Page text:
India, the world’s most populous country, has a complex history marked by the caste system that divided its people into different social classes. The lowest caste group, commonly known as Dalits or “untouchables,” still faces prejudice, discrimination and stigma, despite the official abolition of the caste system and laws against such discrimination. The marginalized Dalit community continues to be impacted by these societal challenges.
Past and Present
According to Minority Rights, there are approximately 166 million Dalits, constituting an oppressed minority. Under the caste system, the Dalits remain the poorest inhabitants of India and this continues in modern times. Around 80% live in rural areas, where they work as farmers or laborers earning minimal money. Some are moving to the cities and are stuck doing menial jobs.”In areas such as health, education, housing, employment and wages, application of legal rights, decision-making and political participation and rural development, Dalit women have been almost entirely excluded from development policies and programs,” Minority Rights says. In terms of Dalit women’s sexual assault cases, 2% result in convictions, compared to the national 25% average.
Despite the challenges, many Dalits have been vocal in speaking out against the discrimination they endure and play prominent roles in Indian social justice organizations. One example is Manjula Pradeep, a longtime activist who is a co-founder of the National Council of Women Leaders. The Council fights for women’s issues in India, even going past Dalit women. Dalits like B.R. Bhaskar Prasad are also leaders of the Social Democratic Party of India, another group that often advocates for India’s lower classes.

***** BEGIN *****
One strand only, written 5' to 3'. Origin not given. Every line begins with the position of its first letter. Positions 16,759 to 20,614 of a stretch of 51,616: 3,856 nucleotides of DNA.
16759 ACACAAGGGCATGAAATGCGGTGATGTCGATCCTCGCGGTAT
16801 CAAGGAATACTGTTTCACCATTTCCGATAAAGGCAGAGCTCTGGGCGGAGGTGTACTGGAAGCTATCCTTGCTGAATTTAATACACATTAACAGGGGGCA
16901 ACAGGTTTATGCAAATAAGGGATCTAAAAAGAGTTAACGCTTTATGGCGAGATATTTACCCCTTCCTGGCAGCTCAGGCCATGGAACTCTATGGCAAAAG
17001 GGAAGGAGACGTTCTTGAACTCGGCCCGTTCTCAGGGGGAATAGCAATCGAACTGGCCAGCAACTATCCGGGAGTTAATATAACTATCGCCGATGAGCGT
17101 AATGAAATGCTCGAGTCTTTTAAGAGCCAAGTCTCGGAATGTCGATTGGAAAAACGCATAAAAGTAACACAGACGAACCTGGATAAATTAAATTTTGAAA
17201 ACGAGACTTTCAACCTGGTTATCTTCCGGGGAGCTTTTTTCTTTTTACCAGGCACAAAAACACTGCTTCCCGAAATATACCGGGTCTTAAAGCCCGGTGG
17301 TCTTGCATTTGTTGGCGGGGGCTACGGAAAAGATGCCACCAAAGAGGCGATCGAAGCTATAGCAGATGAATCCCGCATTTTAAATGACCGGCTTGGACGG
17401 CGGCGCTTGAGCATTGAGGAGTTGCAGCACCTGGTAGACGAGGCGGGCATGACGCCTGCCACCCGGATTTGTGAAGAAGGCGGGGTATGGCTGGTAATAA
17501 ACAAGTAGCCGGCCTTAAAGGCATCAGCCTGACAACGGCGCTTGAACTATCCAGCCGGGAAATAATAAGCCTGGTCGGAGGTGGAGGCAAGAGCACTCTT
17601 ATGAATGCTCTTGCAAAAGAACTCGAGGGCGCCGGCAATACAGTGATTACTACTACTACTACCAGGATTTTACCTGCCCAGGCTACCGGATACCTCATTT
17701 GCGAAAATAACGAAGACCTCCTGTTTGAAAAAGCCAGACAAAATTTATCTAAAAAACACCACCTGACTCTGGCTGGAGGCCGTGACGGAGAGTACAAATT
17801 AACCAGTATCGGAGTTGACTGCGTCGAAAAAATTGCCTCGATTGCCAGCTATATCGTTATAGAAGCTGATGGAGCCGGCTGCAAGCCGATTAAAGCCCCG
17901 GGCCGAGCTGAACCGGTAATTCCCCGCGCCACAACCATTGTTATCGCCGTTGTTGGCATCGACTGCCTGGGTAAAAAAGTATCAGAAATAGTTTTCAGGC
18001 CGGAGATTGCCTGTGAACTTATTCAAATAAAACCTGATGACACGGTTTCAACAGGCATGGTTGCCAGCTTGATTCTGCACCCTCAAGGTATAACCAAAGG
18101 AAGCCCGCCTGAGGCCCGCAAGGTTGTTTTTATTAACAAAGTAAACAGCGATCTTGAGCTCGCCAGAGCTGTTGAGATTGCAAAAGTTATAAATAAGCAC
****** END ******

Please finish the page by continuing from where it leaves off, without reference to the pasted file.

Prasad has also been able to maintain Dalit unity. Ruth Manorama is one of the most recognized Dalit activists, having founded and been on the board of many empowerment organizations. Manorama has always maintained that women should be equal in the cause. She was awarded the Right Livelihood award in 2006.
Activist-founded organizations have made significant strides in advancing the rights of Dalits in India and providing assistance to marginalized communities worldwide. Dalit Solidarity, a nonprofit organization founded in the Indian Dalit community in 2000 and now based in the United States (U.S.), focuses on providing education and health care support. Its website explains that its drive in assisting those in need has even expanded to other areas, such as with refugees in Ukraine and Malawi.
One organization that has always had the female voice involved is the National Campaign on Dalit Human Rights. In addition to promoting women’s rights, the campaign also works to promote awareness to end crimes against Dalits. The National Confederation of Dalit Organizations (NACDOR) collaborates with the U.N. to raise awareness of minority rights and align their work with the U.N.’s Sustainable Development Goals.
Dalit communities in India have made notable strides, with their largest political party, the Bahujan Samaj Party, assuming a prominent position in the country’s politics. India’s constitution ensures affirmative action for Dalits, which includes employment opportunities and other rights. Furthermore, there has been progress in improving access to education for Dalits. Drawing upon their unwavering determination and resilience, Dalits will persist in raising their voices against the obstacles they encounter.
– Josh Sobchak
Photo: Wikimedia Commons